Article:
(C) Kapok Tree Diplomacy. Feb 2011. All rights reserved. Jeff Dwiggins.
The conduct of international relations post 9-11 has certainly been dramatically shaped by the US. invasions of Iraq and Afghanistan, in the former as a pre-emptive attack to remove WMD and the Ba’athist regime of Saddam Hussein, and in the latter to hunt down al Qaeda and Taliban terrorists and eliminate the training bases that harbored these non-state actors. In both cases, massive reconstruction projects have been undertaken to prevent Iraq and Afghanistan from becoming failed states and help them adopt political and economic reforms of a Western orientation.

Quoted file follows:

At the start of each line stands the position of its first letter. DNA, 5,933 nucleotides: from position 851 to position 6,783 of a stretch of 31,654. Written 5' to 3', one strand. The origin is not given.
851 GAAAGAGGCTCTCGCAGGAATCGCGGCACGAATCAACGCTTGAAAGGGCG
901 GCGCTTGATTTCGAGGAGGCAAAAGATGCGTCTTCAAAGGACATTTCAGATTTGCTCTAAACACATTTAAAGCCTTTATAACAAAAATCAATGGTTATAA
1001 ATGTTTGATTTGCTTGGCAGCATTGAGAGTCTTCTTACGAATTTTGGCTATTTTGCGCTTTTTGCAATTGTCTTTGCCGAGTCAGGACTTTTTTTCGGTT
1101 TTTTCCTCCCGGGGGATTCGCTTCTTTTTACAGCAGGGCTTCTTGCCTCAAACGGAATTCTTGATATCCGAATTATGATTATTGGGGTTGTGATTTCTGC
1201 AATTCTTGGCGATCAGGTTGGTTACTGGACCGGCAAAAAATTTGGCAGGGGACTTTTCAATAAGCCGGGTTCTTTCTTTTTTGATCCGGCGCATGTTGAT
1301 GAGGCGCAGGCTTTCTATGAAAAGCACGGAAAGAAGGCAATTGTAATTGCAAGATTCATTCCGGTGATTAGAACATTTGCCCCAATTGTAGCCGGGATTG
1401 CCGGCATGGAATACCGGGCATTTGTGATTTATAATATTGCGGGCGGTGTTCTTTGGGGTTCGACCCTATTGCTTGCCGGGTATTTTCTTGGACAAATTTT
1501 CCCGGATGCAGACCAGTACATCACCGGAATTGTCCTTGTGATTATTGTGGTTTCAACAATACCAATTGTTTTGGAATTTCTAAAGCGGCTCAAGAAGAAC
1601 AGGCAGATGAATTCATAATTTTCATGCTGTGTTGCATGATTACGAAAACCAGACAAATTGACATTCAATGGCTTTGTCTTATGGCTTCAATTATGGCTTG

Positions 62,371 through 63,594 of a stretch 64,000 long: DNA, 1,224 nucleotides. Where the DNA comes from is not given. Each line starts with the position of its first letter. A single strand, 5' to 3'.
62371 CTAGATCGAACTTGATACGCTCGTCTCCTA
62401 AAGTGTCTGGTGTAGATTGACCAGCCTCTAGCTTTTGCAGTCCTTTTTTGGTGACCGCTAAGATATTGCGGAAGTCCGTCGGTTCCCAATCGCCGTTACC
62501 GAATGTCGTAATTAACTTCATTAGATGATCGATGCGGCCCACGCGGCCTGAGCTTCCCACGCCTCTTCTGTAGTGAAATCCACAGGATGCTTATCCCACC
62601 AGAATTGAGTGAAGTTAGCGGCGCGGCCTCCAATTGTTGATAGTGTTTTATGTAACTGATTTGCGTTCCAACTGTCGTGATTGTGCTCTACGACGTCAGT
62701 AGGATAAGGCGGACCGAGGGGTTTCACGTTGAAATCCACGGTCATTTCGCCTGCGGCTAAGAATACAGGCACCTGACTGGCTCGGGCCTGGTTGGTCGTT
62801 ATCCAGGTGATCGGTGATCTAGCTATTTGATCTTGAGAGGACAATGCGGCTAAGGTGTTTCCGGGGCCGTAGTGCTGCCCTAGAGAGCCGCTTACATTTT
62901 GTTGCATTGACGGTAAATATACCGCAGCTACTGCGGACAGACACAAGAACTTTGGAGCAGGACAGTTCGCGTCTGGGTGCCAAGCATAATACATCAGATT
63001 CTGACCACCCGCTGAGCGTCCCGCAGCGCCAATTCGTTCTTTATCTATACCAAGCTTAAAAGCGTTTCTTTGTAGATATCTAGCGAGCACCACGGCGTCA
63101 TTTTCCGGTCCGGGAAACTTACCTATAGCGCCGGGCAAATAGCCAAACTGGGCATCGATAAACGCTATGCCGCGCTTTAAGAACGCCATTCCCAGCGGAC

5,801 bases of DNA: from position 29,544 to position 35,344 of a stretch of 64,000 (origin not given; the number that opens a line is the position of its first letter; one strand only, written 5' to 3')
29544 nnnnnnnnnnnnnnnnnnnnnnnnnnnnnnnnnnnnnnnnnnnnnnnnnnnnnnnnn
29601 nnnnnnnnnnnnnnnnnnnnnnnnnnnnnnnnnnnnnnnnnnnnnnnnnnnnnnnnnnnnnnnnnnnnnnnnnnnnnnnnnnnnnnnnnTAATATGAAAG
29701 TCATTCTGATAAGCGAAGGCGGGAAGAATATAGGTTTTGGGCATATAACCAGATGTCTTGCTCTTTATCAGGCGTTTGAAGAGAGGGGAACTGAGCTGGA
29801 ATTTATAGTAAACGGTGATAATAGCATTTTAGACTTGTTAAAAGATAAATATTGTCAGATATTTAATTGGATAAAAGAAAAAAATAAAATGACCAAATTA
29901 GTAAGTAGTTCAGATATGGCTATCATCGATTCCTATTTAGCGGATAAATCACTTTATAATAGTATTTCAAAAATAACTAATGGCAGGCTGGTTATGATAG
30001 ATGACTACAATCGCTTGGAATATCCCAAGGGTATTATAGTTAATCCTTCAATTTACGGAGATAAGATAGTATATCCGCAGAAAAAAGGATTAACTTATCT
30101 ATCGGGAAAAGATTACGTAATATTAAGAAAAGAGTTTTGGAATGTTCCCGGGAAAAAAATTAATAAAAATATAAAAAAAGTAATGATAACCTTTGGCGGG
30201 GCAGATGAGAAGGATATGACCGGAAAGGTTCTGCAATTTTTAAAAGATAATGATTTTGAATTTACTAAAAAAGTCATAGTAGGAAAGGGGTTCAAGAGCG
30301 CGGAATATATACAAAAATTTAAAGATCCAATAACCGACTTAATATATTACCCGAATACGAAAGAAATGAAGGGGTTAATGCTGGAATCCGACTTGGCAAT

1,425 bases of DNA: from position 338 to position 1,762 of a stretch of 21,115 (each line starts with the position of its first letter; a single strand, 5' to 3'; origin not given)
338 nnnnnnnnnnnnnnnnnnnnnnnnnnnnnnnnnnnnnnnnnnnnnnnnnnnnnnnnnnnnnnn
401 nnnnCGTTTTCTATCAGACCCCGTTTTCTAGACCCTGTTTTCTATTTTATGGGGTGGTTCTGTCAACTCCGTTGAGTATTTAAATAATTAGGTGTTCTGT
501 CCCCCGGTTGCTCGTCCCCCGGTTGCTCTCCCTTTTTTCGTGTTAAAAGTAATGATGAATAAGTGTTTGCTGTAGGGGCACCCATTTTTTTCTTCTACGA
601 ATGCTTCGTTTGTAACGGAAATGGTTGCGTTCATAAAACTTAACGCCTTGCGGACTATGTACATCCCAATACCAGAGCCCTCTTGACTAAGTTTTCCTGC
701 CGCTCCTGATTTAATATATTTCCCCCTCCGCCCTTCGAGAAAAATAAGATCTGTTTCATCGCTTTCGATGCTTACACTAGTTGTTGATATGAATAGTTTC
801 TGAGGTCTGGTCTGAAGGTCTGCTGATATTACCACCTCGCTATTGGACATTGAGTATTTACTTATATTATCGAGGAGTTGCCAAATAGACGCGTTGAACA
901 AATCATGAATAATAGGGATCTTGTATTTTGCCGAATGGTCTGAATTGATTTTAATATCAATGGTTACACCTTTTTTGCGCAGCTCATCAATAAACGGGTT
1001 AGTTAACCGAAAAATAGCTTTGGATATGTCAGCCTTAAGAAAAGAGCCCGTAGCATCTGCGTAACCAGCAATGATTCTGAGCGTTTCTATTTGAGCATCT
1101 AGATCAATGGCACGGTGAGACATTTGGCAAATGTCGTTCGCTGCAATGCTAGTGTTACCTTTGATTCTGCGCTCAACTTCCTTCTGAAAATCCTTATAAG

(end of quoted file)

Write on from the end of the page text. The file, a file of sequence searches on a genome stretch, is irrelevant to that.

But these U.S. interventions are not the only factor explaining the conduct of IR after 9-11. Paul Diehl notes that the demand for peace operations and subsequent escalation in third party interventions rose dramatically following the Cold War due to “superpower retrenchment in providing aid to other states,” an explosion of failed states and civil wars that spawned out of the power vacuum, an increased advocacy for democracy and free markets, greater international concern for human rights, and globalization (52-55). Read more